SDS lost one of its most passionate activists over this past summer. Each meeting and each event his inspiration and leadership can only be with us in spirit and this loss is truly felt by each of us that spent even 1 hour fighting injustice alongside him. After having accrued massive amounts of student debt, a pain increasingly felt by more and more students, he could no longer afford to complete his well-deserved college education. Students like him should not have to face these burdens while administrators and our President Genshaft receive hefty bonuses and salaries, which put her in the top 10 percent of university presidents.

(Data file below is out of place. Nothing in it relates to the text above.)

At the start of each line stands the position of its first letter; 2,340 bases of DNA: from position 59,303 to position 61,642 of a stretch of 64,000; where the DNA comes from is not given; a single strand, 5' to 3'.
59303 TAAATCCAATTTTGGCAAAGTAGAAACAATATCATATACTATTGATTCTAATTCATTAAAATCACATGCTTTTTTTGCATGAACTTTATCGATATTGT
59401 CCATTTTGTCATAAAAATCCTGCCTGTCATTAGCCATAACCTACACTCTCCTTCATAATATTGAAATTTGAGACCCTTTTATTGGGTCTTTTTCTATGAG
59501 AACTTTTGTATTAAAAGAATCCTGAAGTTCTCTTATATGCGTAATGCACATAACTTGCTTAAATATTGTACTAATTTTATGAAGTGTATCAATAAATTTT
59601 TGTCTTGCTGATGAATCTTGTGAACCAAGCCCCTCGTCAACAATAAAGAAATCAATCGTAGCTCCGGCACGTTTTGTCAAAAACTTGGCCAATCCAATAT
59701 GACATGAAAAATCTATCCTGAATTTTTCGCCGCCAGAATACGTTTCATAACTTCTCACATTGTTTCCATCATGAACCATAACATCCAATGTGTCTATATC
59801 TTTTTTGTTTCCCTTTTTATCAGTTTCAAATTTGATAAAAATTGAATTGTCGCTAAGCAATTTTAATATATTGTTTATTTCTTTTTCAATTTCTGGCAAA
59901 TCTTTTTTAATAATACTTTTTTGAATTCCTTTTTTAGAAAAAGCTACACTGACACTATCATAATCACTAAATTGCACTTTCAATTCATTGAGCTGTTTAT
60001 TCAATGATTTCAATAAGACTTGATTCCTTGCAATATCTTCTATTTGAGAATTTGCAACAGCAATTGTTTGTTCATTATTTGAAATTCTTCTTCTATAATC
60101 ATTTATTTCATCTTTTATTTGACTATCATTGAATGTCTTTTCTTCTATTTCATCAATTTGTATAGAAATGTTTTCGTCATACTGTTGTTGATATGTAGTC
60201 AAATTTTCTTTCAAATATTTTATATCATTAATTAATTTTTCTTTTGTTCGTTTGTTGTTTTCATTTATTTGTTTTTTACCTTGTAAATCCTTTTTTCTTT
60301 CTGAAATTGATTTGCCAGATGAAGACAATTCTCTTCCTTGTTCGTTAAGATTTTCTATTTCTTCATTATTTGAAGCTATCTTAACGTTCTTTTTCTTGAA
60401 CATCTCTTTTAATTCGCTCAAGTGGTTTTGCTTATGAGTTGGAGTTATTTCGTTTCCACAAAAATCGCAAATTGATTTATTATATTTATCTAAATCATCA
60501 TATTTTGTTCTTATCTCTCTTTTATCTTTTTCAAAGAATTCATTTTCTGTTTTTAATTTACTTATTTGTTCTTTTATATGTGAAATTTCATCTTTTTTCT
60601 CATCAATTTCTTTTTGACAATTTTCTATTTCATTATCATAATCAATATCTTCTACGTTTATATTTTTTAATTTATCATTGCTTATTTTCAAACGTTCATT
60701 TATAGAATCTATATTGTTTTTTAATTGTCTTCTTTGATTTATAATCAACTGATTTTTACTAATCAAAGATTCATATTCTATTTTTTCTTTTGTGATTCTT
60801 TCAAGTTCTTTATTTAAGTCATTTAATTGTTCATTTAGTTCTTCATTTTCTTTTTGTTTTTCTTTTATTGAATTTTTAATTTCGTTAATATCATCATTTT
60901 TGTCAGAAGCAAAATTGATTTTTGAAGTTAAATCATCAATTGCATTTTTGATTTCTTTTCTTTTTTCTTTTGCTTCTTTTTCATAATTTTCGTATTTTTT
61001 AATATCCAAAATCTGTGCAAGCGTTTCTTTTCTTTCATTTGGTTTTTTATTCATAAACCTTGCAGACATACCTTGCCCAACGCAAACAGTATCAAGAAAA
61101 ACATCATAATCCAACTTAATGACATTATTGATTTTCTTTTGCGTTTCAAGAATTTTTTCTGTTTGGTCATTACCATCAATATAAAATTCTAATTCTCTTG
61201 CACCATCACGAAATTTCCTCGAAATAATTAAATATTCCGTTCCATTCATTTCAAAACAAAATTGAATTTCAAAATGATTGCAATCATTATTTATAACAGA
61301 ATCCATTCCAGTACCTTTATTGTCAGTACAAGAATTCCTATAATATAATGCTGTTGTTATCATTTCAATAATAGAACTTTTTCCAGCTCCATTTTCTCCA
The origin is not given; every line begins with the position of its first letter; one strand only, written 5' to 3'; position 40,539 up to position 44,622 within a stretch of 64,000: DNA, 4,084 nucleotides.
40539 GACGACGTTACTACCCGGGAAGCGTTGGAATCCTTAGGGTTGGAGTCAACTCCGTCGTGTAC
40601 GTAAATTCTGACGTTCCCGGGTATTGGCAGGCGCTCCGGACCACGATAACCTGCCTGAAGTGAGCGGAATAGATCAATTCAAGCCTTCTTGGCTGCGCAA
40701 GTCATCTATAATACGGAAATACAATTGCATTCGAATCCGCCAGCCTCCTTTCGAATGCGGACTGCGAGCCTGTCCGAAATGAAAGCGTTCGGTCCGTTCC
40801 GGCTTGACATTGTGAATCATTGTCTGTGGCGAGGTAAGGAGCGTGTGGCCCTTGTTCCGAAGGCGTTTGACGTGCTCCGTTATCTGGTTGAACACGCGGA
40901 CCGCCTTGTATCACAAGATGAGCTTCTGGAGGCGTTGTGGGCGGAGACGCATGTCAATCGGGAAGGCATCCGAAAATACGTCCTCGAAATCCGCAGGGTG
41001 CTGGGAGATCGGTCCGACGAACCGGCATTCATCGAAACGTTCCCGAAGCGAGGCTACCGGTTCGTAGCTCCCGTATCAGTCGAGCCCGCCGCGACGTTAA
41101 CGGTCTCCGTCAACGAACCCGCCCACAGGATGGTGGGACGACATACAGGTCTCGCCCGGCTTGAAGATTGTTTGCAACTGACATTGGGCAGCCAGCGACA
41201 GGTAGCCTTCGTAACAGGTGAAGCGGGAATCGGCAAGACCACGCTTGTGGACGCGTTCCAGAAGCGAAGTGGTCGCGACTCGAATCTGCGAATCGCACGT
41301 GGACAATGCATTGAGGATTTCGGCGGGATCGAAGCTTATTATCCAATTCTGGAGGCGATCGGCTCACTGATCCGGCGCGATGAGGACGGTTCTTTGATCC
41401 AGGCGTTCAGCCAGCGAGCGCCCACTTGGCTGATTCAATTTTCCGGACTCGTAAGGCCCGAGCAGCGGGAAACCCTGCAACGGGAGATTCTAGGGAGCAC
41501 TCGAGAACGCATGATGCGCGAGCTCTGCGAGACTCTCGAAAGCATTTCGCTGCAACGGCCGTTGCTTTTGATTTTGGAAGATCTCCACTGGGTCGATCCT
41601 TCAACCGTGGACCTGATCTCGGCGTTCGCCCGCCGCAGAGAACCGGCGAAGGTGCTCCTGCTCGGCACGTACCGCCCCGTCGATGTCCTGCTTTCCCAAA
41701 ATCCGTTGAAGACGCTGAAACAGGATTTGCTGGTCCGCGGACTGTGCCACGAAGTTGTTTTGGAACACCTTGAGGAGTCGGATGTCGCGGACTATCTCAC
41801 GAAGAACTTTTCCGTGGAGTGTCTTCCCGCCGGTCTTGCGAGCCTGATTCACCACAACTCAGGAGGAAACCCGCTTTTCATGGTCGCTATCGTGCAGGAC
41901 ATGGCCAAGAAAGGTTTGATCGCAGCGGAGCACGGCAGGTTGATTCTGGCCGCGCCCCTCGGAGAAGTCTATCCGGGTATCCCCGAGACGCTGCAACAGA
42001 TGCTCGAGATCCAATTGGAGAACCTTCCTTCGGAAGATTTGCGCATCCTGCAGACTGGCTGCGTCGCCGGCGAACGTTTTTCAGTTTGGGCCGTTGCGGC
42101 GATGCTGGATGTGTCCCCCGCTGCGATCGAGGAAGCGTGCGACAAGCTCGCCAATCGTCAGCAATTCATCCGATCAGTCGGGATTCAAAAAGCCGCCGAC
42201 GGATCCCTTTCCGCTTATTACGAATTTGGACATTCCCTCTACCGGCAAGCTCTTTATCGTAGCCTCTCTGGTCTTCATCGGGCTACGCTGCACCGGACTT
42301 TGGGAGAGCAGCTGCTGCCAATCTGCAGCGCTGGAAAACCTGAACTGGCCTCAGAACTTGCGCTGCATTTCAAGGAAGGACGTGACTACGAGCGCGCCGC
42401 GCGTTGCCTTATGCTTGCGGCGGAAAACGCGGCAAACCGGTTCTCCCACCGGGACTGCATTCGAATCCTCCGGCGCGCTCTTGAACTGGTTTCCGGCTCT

One must question the actions by our “representatives” on many fronts. Former Student Body President Matt Diaz was instrumental in ramming this spending bill through SG. He is quoted in the article as saying, “I was told that this institution is so young, you can get a chance to create your own tradition,” he said. “When you come back here as alumni with your own children, you’re going to be able to say that you were here to start something great.” From here, one must deduce whether or not this spending frenzy by SG was not simply a ploy to promote their own legacies and pad their resumes. Another senator is quoted as saying that the money must be spent, because “you never know what’s going to happen to that money”. If this money has truly been sitting in an account since 2006, I’m hesitant to believe that the $2.3 million is going to vanish anytime soon. Was no thought put into giving this money to students in the form of scholarships or grants? Instead SG has chosen to impress students by throwing money at high profile musical acts.